In the past five years, it seems like conversations regarding sulfur have increased. And as a result, many farmers are starting to incorporate a sulfur application into their corn fertility program with strong results. Since then, the conversation has moved from corn to soybeans. Do soybeans need sulfur? Simply put, yes. Sulfur is an essential nutrient that is required by all plants – including soybeans. The question is whether or not sulfur is a limiting nutrient for your high yield journey. Since sulfur is immobile in the plant, deficiency will show up in the upper canopy and typically have a yellow or greenish tint. The 2021 crop is a great opportunity to establish on-farm research trials too.


  • Associated with amino acids/proteins
  • Physiological growth
  • Reduces environmental and other stresses
  • Yield & profitability!


  • Low organic soil: lower supply
  • Heavy leaching soils: removed from root zone
  • Variable soils may have variable supply
  • Low microbial active soils: slow/low volume of release
  • Cool wet soils/early planting

ILSoyAdvisor recently hosted a webinar featuring Dustin Bowling, AgriGold Western Agronomy Manager. He presented great ideas on how to think about managing a soybean crop and how we can better influence decisions for higher yields. One of the trials Bowling highlighted was sulfur on soybeans, looking at application of AMS, ATS and KTS at different timings. It’s always good to try new concepts on a small scale to validate the proof of concept, then evaluate proper rates that will provide a consistent ROI.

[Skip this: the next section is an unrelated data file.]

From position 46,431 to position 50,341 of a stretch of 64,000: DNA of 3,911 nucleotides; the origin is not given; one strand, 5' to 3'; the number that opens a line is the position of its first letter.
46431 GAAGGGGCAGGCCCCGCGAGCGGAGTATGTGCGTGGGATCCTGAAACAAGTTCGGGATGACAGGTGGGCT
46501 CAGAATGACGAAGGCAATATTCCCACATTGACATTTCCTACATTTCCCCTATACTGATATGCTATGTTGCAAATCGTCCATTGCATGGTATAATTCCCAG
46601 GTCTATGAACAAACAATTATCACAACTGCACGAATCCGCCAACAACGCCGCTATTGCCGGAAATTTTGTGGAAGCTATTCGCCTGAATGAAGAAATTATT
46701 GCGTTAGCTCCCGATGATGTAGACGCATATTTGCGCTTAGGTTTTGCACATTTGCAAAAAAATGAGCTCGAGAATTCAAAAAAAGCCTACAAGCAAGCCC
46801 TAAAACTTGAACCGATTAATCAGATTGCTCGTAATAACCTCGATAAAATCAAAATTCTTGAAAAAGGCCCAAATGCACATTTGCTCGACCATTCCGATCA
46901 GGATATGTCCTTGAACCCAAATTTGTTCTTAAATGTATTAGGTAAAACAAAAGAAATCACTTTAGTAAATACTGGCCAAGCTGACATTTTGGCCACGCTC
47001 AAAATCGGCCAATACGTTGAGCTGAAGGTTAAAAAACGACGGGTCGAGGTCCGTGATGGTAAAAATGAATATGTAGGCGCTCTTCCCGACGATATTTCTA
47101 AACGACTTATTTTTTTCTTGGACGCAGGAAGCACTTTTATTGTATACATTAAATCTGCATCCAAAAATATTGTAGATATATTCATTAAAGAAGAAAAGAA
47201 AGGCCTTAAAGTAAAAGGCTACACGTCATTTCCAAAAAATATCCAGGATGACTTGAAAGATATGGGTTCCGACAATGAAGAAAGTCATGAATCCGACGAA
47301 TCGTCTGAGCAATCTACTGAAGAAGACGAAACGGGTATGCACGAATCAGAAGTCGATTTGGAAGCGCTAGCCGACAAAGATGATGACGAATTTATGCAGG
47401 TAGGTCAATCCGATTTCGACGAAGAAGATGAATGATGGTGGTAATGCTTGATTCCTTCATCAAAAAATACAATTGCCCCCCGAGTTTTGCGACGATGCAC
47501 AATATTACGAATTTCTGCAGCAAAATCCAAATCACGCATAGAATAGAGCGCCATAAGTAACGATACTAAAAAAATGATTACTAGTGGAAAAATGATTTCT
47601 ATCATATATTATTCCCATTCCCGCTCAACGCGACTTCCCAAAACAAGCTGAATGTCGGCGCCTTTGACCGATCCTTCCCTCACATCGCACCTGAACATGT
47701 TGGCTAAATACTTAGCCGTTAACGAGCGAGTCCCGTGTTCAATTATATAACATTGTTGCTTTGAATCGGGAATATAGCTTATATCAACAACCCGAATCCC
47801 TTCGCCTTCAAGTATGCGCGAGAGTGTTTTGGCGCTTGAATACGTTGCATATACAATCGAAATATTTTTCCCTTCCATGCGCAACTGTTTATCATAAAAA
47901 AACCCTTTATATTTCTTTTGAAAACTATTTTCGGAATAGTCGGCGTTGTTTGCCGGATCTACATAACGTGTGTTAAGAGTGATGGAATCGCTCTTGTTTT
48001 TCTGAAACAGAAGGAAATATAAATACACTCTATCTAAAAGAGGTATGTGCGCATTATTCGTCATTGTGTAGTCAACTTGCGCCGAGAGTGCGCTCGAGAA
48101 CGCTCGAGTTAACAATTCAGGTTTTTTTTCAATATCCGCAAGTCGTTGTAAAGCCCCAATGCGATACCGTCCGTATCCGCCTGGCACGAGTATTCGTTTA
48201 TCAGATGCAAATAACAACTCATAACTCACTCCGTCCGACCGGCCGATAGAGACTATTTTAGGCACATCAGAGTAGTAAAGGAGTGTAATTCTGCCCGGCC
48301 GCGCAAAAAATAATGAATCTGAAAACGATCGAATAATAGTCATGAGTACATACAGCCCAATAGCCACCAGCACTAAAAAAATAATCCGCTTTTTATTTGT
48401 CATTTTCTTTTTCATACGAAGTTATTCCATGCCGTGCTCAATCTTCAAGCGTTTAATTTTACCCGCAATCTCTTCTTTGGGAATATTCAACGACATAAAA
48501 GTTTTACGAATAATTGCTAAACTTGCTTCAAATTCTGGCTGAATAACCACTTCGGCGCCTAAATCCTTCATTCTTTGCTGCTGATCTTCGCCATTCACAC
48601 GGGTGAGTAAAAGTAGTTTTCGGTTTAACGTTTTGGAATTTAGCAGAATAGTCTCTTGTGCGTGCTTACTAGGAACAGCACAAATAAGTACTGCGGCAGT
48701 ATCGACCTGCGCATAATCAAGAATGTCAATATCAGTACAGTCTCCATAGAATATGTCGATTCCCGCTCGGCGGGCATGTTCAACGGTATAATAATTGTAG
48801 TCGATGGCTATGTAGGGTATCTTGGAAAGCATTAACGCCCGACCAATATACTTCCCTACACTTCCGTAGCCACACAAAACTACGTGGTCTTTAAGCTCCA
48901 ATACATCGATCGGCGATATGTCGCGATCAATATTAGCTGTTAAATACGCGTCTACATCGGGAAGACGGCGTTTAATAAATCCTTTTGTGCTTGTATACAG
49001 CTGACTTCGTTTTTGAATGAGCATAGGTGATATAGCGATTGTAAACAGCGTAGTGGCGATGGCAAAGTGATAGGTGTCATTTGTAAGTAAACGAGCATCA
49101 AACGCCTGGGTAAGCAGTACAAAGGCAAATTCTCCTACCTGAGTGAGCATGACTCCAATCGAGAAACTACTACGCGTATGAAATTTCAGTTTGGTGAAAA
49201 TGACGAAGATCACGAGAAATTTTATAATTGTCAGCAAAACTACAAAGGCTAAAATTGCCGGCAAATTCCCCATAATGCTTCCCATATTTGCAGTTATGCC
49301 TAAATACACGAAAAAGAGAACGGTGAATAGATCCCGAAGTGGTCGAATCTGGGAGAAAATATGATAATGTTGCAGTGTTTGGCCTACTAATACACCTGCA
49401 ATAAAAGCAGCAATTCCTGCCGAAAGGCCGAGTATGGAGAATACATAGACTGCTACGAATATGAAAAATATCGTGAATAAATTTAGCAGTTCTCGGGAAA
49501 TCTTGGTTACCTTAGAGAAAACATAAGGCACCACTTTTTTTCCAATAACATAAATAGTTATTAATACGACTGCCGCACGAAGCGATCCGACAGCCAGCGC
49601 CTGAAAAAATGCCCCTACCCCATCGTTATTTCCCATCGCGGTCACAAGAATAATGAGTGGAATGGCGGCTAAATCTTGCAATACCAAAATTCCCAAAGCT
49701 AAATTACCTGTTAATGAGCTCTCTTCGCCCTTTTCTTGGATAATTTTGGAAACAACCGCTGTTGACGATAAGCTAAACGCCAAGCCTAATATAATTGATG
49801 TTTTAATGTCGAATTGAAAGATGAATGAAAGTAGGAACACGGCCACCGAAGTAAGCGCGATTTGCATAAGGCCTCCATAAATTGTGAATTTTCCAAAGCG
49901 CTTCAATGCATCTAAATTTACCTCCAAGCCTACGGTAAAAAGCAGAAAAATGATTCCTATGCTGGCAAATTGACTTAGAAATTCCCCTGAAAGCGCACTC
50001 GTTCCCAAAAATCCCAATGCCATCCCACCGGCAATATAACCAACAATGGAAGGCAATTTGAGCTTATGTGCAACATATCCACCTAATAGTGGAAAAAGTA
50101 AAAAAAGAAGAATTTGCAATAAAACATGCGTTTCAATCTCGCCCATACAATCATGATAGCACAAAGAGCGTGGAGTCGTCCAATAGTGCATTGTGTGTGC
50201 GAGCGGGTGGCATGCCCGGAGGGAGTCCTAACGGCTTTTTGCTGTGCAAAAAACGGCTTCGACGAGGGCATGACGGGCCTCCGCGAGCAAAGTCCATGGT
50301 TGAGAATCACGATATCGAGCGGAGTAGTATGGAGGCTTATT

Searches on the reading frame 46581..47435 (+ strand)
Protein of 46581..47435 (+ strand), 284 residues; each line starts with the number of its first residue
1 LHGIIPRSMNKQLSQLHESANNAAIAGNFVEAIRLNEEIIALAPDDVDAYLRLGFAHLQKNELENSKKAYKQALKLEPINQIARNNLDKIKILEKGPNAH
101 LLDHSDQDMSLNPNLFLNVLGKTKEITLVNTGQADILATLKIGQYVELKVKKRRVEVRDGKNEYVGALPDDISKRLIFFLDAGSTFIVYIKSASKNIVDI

• Elemental sulfur takes longer to be plant available; it may be a good, cheap source in the spring but will provide little to no value for the current crop.
  • Sulfate-sulfur is already in a form that is available to the plant.
  • Some dry fertilizer products have sulfur preblended into them. It’s important to understand what percentage of the total sulfur is in the sulfate form.
  • Organic matter will release sulfur for a plant to utilize, however timing and supply could vary from year to year or even in different locations in a field. Be cautious when relying on the soil to provide this essential nutrient.
  • Many high-yield growers are evaluating applications of sulfur to both their corn and soybean crops.
  • Use a tissue sampling protocol to validate sulfur response from applications and to track the season-long availability in the plant.

Share This Story

About the Author: Todd Steinacher

Steinacher is an ISA CCA Soy Envoy alum and currently supports ISA on agronomic content as well as serving as an Illinois CCA board member. He was recently awarded the 2020 IL CCA of the Year & the 2021 International CCA of the Year. He has over 15 years agronomic experience, currently working with AgriGold and GROWMARK previously. Steinacher has an associate degree from Lincoln Land Community College, a B.S. in agronomy and business from Western Illinois University and a master’s degree in crop science from the University of Illinois at Urbana-Champaign.